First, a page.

>>From the outset of the Wild One by Blackout Balter attention is demanded. The bent guitar strings in the first few seconds causes pause, but the song never hesitates, it comes in like a caped super hero stealing your interest away from your surroundings, encapsulating and exotic. The vocals are familiar without sounding similar, a slight tremolo on the end of each biting line that ends in the occasional upturned breath.
Despite the lyrics in the chorus making it seem that there is no hope to “take me anywhere” the chorus is uplifting. “Sewing the pieces together just right” is an intrinsic right of hope, a delicate balance of arranging things in a way that finally makes sense and is something that everyone can relate to right now. This isn’t quickly penned lyrics from a set of refrigerator magnets or taken from the high school notebook of a puppy in love, these are written in earnest, written to perform function of the melody and to coagulate the ephemeral feeling of the song. If anything, it’s over too quickly, but that of course is deliberate nuance veiled in perfunctory musicianship, a sign of talent and career song writing.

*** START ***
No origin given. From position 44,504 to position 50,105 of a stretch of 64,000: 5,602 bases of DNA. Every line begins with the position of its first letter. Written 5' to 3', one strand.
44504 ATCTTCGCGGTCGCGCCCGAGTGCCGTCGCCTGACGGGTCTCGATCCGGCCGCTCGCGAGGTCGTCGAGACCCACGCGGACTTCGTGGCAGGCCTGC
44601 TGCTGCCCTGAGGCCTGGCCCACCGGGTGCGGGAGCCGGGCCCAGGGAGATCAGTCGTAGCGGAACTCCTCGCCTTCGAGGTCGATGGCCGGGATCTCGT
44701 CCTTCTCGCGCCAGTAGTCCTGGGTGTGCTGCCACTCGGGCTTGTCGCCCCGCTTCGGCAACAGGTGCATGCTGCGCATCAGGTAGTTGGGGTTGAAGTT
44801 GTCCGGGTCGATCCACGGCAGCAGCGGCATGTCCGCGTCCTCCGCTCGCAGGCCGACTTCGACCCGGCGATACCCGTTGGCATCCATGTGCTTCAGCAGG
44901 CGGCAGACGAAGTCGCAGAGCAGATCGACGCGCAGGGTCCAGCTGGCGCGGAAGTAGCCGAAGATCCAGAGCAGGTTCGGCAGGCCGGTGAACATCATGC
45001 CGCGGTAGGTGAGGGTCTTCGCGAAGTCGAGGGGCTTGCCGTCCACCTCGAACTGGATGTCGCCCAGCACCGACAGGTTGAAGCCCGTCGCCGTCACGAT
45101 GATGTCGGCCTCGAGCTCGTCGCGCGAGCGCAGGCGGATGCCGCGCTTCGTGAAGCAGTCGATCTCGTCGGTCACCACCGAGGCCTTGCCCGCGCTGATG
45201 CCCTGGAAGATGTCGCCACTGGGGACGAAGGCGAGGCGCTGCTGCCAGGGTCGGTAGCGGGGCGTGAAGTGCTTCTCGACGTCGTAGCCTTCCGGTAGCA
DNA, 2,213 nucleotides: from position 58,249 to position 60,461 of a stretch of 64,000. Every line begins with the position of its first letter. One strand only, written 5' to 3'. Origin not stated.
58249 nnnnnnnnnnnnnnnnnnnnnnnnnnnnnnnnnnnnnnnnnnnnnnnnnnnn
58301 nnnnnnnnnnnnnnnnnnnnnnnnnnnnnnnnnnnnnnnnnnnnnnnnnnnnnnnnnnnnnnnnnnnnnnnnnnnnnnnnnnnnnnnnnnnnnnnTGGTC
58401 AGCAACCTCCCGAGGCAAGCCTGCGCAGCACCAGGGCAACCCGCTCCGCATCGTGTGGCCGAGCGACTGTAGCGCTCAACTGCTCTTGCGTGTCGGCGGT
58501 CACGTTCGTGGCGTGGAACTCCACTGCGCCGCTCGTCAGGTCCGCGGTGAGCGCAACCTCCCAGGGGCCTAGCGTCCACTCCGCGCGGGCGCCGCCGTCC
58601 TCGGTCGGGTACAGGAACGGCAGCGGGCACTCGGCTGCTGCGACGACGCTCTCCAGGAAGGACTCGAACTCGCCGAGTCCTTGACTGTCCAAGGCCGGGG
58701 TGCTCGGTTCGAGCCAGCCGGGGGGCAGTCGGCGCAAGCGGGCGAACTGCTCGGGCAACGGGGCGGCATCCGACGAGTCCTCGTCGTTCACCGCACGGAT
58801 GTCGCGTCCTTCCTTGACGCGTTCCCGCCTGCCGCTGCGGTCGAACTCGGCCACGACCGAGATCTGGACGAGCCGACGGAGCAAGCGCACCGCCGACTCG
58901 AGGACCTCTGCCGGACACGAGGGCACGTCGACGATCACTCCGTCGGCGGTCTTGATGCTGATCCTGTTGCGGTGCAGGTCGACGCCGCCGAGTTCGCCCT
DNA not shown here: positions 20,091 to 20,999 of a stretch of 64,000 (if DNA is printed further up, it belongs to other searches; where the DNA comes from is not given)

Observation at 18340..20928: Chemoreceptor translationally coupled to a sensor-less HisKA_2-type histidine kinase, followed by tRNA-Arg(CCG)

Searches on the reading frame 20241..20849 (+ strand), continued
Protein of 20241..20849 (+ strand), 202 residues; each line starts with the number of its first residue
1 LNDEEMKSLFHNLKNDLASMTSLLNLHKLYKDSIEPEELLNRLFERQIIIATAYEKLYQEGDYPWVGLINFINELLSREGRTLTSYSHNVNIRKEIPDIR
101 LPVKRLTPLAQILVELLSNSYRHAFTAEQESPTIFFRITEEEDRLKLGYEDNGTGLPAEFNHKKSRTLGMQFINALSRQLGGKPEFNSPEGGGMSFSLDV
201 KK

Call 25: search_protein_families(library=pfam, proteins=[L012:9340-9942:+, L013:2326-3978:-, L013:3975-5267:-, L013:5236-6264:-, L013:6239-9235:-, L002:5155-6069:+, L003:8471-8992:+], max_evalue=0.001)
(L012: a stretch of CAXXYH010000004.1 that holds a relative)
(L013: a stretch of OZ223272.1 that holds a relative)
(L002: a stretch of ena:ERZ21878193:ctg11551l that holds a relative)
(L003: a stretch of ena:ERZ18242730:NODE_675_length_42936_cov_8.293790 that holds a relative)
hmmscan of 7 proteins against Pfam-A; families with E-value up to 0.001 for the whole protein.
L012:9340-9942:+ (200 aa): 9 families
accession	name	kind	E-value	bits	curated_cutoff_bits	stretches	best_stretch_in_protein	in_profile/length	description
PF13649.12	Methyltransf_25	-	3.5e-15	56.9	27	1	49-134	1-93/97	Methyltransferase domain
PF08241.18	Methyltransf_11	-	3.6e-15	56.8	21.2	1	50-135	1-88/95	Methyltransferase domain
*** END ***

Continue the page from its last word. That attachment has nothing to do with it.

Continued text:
The song takes a curious path at the 2:40 second mark. There’s a breakdown that changes up the beats per minute. It’s another attention grabber, but this time less so than the super hero beginning. But now over two minutes into the fight, the side kick shows up, and once again your attention is stolen. The breakdown is swift and loops back to the chorus, it’s a changeup pitch, one to keep you on your toes, and performs well.
Blackout Balter is a familiar stranger. While it sounds like it could belong anywhere, and there’s something about it that feels comfortable, it’s difficult to compare it to anything else. That’s something that doesn’t come around very often. Now grab a tumbler and dance.